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FMCSA Clearinghouse Goes Live in January 2020

Will contain public information about commercial driver drug and alcohol violations.

Truck and bus employers regulated by the Federal Motor Carrier Safety Administration (FMCSA) are now required to supply the agency with information about violations of federal drug and alcohol testing rules by employees for inclusion in a new FMCSA Drug & Alcohol Clearinghouse, an electronic database that will become operational in January 2020.

Medical review officers (MROs), substance abuse professionals, consortia/third-party administrators and other service agents also are required to report these kinds of violations to the clearinghouse by current and prospective employees who failed pre-employment drug tests.

The agency describes the clearinghouse as “a secure online database that will allow FMCSA, CMV employers, state driver licensing agencies and law enforcement officials to identify—in real-time—CDL drivers who have violated federal drug and alcohol testing program requirements, and thereby improve safety on our nation’s roads.”

“As this congressional mandate is enacted, FMCSA’s goal is to ensure drivers, employers and everyone who will be using the clearinghouse are registered as efficiently and effectively as possible,” says agency administrator Raymond P. Martinez. “FMCSA is here to be helpful during this implementation, and we strongly encourage all CMV stakeholders to get registered in the clearinghouse now.”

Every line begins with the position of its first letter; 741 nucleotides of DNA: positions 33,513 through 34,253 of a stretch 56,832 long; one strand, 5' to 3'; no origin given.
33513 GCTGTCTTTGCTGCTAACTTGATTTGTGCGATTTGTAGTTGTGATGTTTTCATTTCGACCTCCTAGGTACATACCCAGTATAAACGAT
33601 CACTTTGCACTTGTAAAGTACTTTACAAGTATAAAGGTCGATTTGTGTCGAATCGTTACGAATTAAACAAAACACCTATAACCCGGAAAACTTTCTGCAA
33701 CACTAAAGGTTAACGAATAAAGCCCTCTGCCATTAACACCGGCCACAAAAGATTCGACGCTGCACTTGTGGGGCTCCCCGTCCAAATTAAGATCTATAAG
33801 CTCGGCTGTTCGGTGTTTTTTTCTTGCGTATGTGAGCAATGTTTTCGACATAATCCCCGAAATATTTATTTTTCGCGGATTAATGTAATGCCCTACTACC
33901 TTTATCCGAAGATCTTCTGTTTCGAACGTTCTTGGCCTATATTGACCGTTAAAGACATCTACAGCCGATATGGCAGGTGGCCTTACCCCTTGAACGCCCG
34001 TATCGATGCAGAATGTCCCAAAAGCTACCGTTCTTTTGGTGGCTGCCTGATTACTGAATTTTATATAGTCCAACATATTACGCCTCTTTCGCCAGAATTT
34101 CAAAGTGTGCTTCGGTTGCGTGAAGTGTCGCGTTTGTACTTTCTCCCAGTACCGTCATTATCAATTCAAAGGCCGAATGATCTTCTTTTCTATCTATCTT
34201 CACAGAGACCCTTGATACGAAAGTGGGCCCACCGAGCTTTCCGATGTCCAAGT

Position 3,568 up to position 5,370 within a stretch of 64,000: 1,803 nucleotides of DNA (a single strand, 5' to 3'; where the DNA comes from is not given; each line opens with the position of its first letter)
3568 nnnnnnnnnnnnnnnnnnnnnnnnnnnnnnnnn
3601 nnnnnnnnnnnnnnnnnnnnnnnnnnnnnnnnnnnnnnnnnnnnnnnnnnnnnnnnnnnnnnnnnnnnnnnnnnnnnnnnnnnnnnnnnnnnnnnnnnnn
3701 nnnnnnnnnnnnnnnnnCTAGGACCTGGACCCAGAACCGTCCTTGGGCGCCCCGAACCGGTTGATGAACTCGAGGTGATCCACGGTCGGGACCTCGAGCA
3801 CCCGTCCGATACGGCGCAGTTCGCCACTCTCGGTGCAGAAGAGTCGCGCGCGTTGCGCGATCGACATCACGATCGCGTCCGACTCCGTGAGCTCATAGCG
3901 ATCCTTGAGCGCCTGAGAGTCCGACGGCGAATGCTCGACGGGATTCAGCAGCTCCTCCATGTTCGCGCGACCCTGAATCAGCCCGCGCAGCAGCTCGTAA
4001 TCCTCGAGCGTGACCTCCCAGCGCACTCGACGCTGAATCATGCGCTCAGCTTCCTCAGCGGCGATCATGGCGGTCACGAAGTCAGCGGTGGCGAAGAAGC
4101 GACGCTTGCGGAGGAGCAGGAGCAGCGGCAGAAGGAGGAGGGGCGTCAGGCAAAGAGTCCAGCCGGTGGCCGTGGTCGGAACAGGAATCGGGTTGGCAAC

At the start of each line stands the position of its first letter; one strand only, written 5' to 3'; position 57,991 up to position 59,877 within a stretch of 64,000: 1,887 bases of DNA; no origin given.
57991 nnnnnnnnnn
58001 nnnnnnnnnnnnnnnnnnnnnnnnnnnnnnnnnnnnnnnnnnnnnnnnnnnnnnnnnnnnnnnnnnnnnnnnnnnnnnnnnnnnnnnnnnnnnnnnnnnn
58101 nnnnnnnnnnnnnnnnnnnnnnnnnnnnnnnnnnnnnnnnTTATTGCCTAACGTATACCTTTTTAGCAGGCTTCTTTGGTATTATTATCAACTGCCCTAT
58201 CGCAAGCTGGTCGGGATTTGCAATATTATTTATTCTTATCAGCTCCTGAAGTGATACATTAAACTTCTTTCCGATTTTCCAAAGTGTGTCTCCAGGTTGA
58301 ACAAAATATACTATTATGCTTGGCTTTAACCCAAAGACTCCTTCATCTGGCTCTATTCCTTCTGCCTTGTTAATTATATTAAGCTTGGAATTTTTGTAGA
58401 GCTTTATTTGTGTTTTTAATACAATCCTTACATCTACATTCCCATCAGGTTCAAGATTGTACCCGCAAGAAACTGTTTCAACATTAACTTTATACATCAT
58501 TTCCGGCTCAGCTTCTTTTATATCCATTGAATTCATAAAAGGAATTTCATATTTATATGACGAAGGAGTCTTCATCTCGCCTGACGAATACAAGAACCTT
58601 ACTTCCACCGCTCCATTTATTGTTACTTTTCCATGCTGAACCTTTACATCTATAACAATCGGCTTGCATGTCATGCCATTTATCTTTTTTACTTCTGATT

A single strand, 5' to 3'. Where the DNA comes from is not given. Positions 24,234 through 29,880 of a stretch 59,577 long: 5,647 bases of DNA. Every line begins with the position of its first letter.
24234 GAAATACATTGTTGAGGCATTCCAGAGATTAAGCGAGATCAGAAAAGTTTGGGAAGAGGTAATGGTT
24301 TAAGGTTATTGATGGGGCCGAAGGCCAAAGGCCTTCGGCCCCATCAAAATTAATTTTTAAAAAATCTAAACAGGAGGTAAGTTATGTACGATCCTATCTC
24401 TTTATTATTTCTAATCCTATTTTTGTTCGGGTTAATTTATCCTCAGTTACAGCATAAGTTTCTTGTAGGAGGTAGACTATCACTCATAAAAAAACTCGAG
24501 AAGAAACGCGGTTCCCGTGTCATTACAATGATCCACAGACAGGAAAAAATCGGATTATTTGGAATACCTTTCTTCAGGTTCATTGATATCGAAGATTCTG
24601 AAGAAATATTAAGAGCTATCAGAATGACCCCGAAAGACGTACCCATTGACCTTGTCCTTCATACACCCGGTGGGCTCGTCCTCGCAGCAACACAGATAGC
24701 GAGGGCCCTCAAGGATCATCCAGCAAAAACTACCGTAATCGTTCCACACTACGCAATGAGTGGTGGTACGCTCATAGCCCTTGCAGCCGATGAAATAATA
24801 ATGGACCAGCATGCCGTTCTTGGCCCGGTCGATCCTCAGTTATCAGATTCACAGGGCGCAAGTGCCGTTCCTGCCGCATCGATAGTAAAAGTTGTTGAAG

As of Jan. 6, 2020, when the clearinghouse becomes fully operational, all FMCSA-regulated employers must be prepared to do the following:

Queries of New Hires/Transfers. Employers must query the clearinghouse before allowing a newly-hired commercial motor vehicle driver (or current employee who transfers into such a position) to begin operating a commercial motor vehicle. Drivers must sign a consent form allowing the employer to do so.

Annual Queries of Current Employees. Employers must query the clearinghouse at least once per year for each driver they currently employ. Drivers must sign a consent form allowing the employer to do so. The employer must maintain records of all queries and information obtained in response to the query, for a period of three years. (As of Jan. 6, 2023, an employer who maintains a valid registration fulfills this requirement).

Reporting of Drug and Alcohol Program Violations. Employers must report drivers’ drug and alcohol program violations to the clearinghouse within three business days after the employer learns of the information.

Employers must prohibit drivers who have violated FMCSA’s drug and alcohol program regulations from performing safety-sensitive duties unless the driver has complied with the return-to-duty process set forth in agency regulations.

Change Your Policies

Revise Drug and Alcohol Testing Policies. In addition to registering with the clearinghouse, FMCSA regulations require employers to add language to their FMCSA drug and alcohol testing policies to notify drivers and driver applicants that the following information will be reported to the clearinghouse:

● A verified positive, adulterated, or substituted drug test result.

● An alcohol confirmation test with a concentration of 0.04 or higher.